4 THE FUNDAMENTALS (1) DEFINING ACHIEVEMENT
4.1 A fundamental issue for the projects - students, staff and stakeholders - was to consider what they meant by 'achievement' and how widely they defined it. This was a live issue: gaining a shared definition and understanding of these terms was vital to projects' subsequent decisions, for example, in relation to what 'recognition' might mean, and how achievement might be recorded. This was a key management challenge and in the next section we outline the Collaborative Enquiry Projects developing understanding of the meaning of achievement as they engaged with the task of definition.
4.2 All of the projects engaged in discussions around how they might define achievement. Most adopted a relatively low key approach to this but, as noted above, two projects had begun by engaging in structured consultation exercises on the meaning of achievement, for example working with pupil councils, pupils, teachers, parents, and/or employers.
4.3 Consultation approaches used include: a DVD of pupils interviewing other pupils
and teachers on what 'achievement means; the youth worker consulting pupils in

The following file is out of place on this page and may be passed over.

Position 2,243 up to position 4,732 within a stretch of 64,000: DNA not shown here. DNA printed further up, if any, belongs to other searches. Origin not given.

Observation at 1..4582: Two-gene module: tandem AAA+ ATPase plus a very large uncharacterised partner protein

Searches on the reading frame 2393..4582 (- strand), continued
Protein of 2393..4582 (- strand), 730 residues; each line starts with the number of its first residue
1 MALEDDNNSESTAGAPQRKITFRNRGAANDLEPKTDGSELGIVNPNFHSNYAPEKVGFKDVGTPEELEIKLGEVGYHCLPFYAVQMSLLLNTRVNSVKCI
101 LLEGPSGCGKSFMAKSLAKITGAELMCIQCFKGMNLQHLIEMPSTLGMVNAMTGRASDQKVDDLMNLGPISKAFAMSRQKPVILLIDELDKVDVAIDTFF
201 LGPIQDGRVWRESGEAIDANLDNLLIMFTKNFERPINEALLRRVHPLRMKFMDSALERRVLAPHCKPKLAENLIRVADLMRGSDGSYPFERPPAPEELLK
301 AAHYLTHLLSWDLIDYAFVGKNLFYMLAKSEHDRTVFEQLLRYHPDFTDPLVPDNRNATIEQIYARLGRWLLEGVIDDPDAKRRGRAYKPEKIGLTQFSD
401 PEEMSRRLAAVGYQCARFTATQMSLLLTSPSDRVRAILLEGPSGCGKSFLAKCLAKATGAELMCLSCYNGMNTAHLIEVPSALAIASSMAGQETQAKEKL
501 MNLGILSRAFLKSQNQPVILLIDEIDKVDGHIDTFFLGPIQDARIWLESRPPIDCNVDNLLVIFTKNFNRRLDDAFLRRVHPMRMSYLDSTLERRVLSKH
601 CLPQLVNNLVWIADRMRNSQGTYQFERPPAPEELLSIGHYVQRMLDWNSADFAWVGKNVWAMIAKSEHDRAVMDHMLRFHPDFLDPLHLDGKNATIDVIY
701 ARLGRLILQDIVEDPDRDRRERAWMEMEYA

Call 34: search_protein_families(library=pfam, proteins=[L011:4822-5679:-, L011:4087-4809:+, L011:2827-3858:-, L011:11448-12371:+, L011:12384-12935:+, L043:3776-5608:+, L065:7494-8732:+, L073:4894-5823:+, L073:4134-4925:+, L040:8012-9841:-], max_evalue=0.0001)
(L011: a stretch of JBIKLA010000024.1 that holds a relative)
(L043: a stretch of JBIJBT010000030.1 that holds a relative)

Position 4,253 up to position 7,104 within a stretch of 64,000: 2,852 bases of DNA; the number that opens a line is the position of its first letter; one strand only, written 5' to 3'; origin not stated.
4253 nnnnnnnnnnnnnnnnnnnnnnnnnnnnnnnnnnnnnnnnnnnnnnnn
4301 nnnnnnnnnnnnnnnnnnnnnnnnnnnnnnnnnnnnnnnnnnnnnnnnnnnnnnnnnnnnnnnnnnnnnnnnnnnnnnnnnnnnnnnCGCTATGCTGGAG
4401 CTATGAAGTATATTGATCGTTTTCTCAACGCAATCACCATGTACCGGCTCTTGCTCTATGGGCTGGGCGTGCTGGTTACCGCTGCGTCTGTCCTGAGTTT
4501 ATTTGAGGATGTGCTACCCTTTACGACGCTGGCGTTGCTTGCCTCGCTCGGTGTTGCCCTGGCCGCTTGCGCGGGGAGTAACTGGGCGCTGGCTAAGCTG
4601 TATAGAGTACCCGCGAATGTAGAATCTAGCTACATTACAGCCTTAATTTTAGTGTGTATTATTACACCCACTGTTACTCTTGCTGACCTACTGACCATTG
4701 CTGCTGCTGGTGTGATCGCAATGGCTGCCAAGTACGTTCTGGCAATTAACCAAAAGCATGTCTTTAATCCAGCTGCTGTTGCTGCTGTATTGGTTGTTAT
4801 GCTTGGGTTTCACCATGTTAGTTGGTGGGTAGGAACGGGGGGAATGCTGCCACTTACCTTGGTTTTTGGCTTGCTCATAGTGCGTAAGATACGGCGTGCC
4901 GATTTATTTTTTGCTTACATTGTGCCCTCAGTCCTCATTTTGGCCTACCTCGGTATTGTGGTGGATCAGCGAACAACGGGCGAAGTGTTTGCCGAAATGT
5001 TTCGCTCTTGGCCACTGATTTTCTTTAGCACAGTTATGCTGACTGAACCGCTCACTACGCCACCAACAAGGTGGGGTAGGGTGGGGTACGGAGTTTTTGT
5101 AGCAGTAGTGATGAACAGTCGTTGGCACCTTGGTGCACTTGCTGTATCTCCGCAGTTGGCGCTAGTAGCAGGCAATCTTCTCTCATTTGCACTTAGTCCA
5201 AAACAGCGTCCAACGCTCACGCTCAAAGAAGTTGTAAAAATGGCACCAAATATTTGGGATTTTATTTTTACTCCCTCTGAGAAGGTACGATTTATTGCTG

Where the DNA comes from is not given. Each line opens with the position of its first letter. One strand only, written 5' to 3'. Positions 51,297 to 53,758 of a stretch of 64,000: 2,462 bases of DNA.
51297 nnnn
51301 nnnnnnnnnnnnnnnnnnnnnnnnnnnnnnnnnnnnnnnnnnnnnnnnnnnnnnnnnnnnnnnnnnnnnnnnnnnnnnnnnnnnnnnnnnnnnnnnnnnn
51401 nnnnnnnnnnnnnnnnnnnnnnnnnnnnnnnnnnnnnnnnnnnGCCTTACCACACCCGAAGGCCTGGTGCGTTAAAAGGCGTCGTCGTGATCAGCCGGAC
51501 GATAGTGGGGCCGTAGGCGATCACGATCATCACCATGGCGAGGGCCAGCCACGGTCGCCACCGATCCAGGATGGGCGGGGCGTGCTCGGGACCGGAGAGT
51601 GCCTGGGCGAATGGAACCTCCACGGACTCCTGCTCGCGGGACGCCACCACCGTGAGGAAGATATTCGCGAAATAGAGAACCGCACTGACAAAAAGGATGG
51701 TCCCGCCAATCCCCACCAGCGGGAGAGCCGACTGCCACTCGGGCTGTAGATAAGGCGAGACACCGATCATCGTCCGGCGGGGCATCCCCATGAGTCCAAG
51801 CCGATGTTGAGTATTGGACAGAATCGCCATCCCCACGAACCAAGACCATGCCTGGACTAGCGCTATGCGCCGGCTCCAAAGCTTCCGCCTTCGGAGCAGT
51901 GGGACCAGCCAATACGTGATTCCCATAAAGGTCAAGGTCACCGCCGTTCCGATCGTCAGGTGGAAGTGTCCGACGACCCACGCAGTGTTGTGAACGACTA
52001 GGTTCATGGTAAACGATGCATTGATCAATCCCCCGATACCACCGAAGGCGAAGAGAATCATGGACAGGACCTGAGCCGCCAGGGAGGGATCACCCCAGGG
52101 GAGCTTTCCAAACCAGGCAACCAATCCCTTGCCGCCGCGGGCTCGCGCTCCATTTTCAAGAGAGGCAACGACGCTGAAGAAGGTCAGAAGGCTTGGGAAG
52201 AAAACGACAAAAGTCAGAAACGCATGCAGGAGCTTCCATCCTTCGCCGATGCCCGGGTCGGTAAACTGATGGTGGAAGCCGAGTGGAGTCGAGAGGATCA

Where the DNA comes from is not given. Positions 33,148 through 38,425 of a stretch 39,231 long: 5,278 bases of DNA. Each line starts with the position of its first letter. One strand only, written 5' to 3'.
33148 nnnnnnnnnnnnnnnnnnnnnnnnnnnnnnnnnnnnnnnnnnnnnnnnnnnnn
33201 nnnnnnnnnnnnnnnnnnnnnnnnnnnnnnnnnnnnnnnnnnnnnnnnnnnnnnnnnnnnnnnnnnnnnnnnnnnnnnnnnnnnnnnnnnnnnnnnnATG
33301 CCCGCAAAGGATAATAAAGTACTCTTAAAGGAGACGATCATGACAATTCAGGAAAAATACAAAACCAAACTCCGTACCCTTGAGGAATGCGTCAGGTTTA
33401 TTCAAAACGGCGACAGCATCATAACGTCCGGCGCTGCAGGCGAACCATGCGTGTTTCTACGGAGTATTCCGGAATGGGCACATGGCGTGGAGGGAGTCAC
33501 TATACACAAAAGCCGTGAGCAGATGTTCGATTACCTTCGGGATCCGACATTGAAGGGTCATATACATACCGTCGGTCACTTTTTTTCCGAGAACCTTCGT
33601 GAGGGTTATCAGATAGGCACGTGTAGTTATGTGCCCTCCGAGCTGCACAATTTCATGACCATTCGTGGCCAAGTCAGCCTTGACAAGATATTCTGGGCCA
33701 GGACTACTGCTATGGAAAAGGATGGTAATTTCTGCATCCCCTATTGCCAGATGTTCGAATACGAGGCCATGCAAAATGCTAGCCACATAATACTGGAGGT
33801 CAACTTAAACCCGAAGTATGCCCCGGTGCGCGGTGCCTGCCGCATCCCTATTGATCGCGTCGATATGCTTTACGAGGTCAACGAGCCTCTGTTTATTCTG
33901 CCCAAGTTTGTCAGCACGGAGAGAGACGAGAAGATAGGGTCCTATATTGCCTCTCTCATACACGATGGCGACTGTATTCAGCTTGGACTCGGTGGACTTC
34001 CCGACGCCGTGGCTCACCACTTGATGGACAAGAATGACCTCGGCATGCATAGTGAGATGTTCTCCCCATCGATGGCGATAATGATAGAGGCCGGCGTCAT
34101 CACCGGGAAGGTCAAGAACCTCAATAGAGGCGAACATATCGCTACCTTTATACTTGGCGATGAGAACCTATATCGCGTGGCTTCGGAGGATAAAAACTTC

primary and secondary schools on what achievement meant, with this approach taken
to be more likely to encourage and wider, non-school based definition; focus
group discussions with different stakeholders; and consultation questionnaires to
those involved. Examples of such questionnaires and focus groups, and of
the results of consultations, are attached at Exemplification 4.
4.4 As projects thought about and tried to define 'achievement', this led to various insights as the following quotes illustrate:
- achievement could differ at an individual level: ' Different things have personal meaning to individuals, almost anything that matters is an achievement when you get it done.' (S6 pupil) ' Where an individual makes progress at their own level in a number of areas' (Teacher)
- it could also be different at a group level, for example, if you are in the 'More Choices More Chances group': ' If you're one of this very challenged group, just getting to school every day is an achievement… or staying in the class to the end of the period… or getting on with people from different areas of the city.' (Teacher)
- achievement requires effort: ' Has to be something with effort, won't mean as much to them if it's easy even though others recognise it'. (S6 pupil) ' Something you've put a lot of work into and have had to work your own way out of problems' (S4 pupil)
- achievement can be realised when it results in positive feelings: ' Something that makes you feel good, that you are proud of.' (S4 pupils)
- it could be demonstrated in the classroom: ' Understanding a maths problem and being able to help your friend understand it' (S1 pupil)
- achievement could also be broader: ' Achievement needs to be not just in classes but sport, outdoor physical challenges, art, music, singing and dancing. But it should also be moral achievement - integrity, honesty and service.' (Teacher)